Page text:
Henry Ford's greatest legacy was his introduction of the assembly line. With the improved efficiency it brought to manufacturing, Ford made the automobile affordable to the common masses. The assembly line affected the production of other goods in the United States, while the automobile changed the way of life.
Working on the assembly line was hard work, and Ford quickly replaced workers who could not keep pace. However, in 1914, Ford announced that he would increase worker pay to $5 per day and decrease the shift from nine hours to eight. This reduction in shift length allowed the Ford plant to operate three shifts daily. The plant increased production and Ford dropped the cost of the Model T from $850 in 1908 to $267 in 1927, putting it within reach of the workers who made it.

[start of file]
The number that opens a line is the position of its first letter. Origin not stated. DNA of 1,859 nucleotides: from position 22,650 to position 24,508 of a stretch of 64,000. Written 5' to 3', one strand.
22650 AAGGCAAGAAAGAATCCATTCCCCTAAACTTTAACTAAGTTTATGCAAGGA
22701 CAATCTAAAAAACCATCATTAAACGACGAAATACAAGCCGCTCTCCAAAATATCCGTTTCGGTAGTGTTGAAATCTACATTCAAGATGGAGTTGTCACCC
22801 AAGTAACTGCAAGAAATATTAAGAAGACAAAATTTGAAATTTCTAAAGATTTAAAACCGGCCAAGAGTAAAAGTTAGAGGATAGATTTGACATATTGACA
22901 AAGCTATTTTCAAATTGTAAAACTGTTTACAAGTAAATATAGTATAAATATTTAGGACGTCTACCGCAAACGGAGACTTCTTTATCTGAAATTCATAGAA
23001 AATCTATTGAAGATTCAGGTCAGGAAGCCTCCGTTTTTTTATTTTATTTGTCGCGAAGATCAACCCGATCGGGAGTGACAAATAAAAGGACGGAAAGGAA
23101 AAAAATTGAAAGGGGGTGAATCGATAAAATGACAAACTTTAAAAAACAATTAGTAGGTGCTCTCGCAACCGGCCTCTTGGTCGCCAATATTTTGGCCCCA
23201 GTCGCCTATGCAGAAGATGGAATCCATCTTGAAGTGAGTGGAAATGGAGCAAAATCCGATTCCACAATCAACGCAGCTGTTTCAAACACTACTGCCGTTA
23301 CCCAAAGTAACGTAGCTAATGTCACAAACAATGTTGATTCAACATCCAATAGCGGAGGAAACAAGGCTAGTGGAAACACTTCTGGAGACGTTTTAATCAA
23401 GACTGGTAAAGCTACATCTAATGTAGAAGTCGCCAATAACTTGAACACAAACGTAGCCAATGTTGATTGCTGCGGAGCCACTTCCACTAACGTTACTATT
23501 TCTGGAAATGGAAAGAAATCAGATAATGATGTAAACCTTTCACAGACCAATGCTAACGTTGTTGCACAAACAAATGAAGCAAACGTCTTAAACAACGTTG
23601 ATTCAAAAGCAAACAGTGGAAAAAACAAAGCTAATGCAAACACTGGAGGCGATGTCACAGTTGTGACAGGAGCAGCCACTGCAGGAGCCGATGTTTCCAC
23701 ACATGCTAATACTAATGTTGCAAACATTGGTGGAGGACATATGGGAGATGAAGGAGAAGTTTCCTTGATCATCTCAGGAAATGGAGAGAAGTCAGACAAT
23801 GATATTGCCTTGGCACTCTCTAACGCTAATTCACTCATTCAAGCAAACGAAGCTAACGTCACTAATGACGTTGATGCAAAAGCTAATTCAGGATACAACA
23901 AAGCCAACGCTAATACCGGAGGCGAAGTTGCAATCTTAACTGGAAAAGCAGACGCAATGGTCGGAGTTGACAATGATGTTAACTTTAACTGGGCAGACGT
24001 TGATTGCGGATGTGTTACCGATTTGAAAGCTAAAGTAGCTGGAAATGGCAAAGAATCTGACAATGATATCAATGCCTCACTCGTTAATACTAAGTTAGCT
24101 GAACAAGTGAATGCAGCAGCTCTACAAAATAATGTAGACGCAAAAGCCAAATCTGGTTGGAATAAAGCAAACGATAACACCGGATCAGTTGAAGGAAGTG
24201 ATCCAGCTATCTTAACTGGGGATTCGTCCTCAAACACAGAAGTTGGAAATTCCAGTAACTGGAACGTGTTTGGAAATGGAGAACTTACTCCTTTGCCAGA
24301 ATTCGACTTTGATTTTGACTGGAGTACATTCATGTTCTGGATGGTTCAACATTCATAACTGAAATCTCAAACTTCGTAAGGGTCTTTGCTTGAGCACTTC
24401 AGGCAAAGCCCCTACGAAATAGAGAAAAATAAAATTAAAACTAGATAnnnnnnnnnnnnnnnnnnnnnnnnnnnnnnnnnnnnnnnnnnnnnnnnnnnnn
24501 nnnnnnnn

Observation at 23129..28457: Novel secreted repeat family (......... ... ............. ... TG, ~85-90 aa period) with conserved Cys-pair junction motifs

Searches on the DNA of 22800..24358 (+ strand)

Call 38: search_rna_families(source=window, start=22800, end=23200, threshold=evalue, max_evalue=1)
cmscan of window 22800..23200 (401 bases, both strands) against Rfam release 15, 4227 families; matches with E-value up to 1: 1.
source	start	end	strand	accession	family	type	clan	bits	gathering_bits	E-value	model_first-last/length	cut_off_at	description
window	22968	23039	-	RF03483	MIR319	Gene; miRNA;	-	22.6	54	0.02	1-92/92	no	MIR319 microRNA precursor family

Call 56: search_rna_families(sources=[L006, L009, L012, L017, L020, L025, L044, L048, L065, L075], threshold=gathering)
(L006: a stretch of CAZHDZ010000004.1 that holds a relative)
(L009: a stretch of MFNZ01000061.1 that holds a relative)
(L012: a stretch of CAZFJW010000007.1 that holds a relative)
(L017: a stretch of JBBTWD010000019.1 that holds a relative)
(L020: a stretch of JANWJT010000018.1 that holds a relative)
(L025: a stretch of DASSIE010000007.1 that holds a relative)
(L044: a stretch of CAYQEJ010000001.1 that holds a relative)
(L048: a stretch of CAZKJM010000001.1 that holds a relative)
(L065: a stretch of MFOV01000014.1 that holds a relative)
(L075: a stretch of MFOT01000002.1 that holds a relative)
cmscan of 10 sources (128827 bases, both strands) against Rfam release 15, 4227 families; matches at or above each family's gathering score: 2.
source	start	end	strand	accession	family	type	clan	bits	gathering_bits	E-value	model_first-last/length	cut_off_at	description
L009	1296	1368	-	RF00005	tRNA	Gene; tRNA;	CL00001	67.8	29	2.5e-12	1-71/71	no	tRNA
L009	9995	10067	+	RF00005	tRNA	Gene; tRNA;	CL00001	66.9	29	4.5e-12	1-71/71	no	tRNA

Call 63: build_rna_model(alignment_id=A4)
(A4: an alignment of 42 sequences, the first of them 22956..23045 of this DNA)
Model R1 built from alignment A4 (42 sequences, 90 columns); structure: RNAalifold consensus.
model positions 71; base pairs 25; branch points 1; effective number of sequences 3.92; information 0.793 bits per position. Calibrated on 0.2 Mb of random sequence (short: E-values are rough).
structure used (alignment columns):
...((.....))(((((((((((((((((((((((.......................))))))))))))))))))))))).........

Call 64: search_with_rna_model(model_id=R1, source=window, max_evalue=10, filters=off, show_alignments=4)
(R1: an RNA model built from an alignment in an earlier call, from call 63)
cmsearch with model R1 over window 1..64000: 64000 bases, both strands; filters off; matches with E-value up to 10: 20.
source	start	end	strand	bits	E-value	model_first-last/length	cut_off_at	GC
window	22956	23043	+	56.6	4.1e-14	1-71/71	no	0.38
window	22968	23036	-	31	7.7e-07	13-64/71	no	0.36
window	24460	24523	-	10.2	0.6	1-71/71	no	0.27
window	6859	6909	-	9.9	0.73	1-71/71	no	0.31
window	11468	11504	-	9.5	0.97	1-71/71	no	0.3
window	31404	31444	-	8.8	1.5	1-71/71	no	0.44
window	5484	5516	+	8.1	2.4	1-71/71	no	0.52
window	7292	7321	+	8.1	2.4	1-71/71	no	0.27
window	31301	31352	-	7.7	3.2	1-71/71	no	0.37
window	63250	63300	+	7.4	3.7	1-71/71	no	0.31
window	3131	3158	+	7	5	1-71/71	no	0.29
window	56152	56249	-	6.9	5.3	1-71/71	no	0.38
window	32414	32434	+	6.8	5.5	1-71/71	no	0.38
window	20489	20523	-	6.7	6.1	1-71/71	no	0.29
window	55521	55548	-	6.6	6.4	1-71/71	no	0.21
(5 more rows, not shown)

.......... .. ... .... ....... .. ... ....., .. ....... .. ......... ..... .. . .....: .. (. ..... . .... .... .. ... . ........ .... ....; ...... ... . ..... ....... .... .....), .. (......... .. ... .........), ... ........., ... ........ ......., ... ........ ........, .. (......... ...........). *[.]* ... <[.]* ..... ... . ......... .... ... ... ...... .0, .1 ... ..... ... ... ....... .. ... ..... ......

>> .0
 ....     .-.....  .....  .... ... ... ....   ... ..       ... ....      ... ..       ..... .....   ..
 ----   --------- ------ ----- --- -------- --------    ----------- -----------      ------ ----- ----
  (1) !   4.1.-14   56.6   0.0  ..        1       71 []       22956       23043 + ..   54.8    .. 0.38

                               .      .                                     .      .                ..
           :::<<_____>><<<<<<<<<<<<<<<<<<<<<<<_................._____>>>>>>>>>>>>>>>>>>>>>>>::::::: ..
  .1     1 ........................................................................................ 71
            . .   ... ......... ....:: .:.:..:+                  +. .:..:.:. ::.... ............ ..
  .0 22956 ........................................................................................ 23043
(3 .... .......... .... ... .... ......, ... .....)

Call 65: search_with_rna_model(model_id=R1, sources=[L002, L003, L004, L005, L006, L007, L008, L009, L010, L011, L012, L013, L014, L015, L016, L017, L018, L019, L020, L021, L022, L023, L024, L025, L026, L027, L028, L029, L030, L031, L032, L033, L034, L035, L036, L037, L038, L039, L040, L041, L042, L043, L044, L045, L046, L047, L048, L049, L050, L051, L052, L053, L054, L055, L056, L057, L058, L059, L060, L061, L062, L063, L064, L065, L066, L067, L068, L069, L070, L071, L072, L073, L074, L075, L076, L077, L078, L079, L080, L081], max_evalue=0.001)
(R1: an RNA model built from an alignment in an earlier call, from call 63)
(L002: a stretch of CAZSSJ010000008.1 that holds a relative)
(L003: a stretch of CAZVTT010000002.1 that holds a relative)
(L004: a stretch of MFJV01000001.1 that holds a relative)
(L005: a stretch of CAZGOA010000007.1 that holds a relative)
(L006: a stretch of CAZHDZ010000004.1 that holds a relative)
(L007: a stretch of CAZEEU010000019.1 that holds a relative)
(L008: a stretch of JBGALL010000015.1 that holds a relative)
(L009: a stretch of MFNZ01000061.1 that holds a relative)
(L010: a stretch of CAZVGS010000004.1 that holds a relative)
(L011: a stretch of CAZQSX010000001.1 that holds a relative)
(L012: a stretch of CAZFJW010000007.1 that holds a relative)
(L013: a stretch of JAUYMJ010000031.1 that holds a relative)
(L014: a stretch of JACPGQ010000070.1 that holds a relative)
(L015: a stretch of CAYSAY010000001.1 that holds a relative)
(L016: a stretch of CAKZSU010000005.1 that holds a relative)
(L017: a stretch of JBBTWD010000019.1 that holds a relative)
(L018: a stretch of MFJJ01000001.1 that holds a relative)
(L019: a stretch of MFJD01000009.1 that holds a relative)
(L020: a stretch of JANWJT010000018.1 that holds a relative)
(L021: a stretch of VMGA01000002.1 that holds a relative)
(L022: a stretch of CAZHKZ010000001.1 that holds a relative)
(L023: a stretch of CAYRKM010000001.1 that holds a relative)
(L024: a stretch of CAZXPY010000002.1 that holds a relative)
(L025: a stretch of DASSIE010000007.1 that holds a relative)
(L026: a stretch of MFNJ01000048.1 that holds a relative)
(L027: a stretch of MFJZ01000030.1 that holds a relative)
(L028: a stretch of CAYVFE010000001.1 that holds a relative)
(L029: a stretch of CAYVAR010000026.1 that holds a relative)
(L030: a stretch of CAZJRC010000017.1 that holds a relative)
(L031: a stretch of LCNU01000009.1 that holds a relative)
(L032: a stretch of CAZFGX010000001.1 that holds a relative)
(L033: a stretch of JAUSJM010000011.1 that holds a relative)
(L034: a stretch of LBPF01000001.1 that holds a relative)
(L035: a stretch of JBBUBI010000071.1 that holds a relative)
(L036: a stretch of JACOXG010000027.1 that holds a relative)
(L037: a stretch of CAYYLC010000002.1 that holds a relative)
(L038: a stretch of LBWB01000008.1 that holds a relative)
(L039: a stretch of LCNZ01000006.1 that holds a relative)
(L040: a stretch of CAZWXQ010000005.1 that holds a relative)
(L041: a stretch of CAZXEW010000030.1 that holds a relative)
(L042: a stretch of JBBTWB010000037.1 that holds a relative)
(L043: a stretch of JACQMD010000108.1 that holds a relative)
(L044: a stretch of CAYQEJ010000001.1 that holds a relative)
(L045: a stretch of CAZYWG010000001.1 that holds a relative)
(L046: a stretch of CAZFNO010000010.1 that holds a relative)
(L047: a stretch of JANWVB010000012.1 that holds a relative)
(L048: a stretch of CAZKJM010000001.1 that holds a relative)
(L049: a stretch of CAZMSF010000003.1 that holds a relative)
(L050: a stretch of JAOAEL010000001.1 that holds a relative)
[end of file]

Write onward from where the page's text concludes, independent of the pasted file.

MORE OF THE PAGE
Ford's efforts increased the number of middle-class Americans. When communication with immigrants working on the assembly line became a problem, Ford added a school to teach English. With more free time and access to automobiles, the United States became much more mobile. Citizens demanded good roads and streets, and they took vacations in their new vehicles. Workers in other fields began to expect changes in working conditions and pay because of Henry Ford's alterations.